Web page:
CLEVELAND -- Orioles general manager Pat Gillick said yesterday the decision of owner Peter Angelos to veto some of his trade proposals won't curtail his tenure with the club.
"I don't think so," he said from his Camden Yards office. "As my mind is right now, it's not going to have any effect."
Gillick is in the first year of a $2.4 million, three-year contract. He was asked if he foresees himself staying with the Orioles for the duration of that deal. "I don't see why not," he replied. "Up to this point, we haven't gotten accomplished what we wanted to accomplish. There's still a lot of work to be done here."
In late June, Angelos vetoed a five-player trade with Cleveland that would've included Eddie Murray and Bobby Bonilla, believing the Orioles needed Bonilla -- a free agent after this season -- to compete. Leading up to the trade deadline of last Wednesday at midnight, Angelos said no to a trade that would've sent pitcher David Wells to Seattle for two minor-league prospects, including catcher Chris Widger, a player coveted by the Orioles' front office.
Trading Wells -- another year-end free agent -- would've effectively removed the Orioles from contention for the AL East title and wild card, and Angelos told Gillick he didn't think that was right to do when the team already had sold tickets for the final two months of home games.
Last Wednesday, Gillick proposed dealing Wells and Jeffrey Hammonds to Cleveland for outfielder Jeromy Burnitz and pitcher Alan Embree, and Angelos said no. The owner also curtailed discussions about a multi-player deal with Cincinnati that would've sent Bonilla to the Reds for Triple-A outfielder Steve Gibralter and others. Again, Angelos cited the need to keep a competitive team on the field.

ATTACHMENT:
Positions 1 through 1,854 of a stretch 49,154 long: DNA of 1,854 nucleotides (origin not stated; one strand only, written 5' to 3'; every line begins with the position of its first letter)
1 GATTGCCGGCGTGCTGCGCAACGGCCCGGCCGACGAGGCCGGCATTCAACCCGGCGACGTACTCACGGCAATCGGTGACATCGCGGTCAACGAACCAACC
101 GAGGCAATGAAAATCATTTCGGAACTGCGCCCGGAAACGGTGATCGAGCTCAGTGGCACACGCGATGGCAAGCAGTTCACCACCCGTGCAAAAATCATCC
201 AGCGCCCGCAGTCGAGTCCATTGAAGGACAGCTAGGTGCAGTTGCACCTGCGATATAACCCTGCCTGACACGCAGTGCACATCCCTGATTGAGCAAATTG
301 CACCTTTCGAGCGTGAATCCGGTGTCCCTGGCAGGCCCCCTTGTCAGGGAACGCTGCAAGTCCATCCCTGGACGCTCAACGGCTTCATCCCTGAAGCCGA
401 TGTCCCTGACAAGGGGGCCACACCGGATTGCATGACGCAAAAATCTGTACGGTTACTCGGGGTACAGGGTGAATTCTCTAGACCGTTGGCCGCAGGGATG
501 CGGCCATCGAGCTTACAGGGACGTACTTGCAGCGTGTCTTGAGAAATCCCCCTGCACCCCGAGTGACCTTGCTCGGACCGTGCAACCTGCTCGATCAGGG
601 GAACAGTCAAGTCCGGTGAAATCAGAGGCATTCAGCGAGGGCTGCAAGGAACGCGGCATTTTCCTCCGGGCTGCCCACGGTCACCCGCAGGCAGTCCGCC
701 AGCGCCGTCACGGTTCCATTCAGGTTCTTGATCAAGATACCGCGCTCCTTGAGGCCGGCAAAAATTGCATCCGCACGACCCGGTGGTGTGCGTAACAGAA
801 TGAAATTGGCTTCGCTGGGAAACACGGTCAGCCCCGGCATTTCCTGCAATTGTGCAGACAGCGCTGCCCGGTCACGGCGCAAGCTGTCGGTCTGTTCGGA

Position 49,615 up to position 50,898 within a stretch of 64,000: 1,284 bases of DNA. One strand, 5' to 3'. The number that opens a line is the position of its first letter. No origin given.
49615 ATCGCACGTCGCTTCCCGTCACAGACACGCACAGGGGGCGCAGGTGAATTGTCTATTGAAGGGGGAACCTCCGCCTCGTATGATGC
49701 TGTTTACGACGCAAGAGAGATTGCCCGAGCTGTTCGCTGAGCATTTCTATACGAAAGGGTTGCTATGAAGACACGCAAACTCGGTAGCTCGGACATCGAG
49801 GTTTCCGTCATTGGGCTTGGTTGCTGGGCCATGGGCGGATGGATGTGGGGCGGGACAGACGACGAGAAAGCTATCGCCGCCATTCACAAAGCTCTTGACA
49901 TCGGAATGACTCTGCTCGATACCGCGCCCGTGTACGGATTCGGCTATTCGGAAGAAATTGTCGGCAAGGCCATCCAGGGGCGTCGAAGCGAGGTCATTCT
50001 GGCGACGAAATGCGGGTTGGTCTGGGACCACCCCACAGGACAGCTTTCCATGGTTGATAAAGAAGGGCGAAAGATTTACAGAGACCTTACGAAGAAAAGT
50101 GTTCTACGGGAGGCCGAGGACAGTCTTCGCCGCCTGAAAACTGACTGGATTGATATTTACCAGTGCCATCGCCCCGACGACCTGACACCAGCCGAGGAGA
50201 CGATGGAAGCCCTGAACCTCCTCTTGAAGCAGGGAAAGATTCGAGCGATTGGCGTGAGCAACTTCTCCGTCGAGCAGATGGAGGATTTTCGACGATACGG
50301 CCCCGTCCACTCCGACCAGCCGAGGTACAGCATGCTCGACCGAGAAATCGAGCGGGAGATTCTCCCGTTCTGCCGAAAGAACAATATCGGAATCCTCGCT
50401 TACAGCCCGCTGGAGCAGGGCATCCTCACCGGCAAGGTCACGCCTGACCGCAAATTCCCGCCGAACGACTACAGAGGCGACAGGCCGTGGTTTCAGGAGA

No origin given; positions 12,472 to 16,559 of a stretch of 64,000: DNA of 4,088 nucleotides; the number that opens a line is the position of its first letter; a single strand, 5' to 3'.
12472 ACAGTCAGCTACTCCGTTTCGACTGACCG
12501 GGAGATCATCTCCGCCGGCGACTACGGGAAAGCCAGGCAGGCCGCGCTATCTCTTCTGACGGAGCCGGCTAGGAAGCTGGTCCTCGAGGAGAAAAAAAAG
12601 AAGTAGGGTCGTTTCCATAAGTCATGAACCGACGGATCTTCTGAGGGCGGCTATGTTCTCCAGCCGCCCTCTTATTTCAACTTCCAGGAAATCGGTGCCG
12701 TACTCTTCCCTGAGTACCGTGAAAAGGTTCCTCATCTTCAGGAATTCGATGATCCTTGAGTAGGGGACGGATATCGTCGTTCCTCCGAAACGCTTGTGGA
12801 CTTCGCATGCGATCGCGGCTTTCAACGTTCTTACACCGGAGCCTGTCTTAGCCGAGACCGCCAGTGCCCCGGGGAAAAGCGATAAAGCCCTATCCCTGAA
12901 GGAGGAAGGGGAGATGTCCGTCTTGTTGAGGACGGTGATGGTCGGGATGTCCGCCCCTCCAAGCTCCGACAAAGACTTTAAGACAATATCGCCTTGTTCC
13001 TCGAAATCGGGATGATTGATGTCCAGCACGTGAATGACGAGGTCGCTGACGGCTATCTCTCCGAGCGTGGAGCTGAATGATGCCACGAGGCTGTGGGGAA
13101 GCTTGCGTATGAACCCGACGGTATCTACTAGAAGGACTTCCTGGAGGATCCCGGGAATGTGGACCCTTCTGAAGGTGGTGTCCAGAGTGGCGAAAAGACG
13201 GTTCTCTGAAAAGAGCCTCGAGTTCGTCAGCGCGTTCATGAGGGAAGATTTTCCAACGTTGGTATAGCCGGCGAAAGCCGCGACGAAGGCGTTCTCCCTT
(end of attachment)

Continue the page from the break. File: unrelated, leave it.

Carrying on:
Gillick said yesterday that he consulted with Angelos regularly during the off-season, when Roberto Alomar, B. J. Surhoff, Randy Myers and others signed with the Orioles. "Any time you're going to make that kind of expenditure," Gillick said, "ownership has to play a part in that. I kept Mr. Angelos informed, whatever it was we were trying to do.
"In this particular situation last week, his opinion was that what we wanted to do . . . was a shift of policy . . . a change in direction."
The shift was from trying to contend in '96 to rebuilding for '97, which may have been a good move for baseball operations. "[Angelos] didn't have objections to the players we were looking at," Gillick said. Rather, he was looking at it as a shift in business policy.
"When you look at it from that standpoint," Gillick said, "I can't disagree with him."
Because the Orioles seriously lack depth at the top of their minor-league system, to make changes they'll be forced to again heavily invest in the free-agent market this off-season, and may increase their payroll, already at $48 million.
"I think the Orioles are committed to winning," Gillick said, "whatever moves we're making."
Gillick was asked if the relationship between himself and Angelos is unaffected. "Yeah, I think so," Gillick said. "He doesn't agree with me all the time, and I don't agree with him all the time. I don't think there's anything wrong with this discussion, conversation or debate, or whatever you want to call it. I'm not inhibited discussing any topic with him at any time."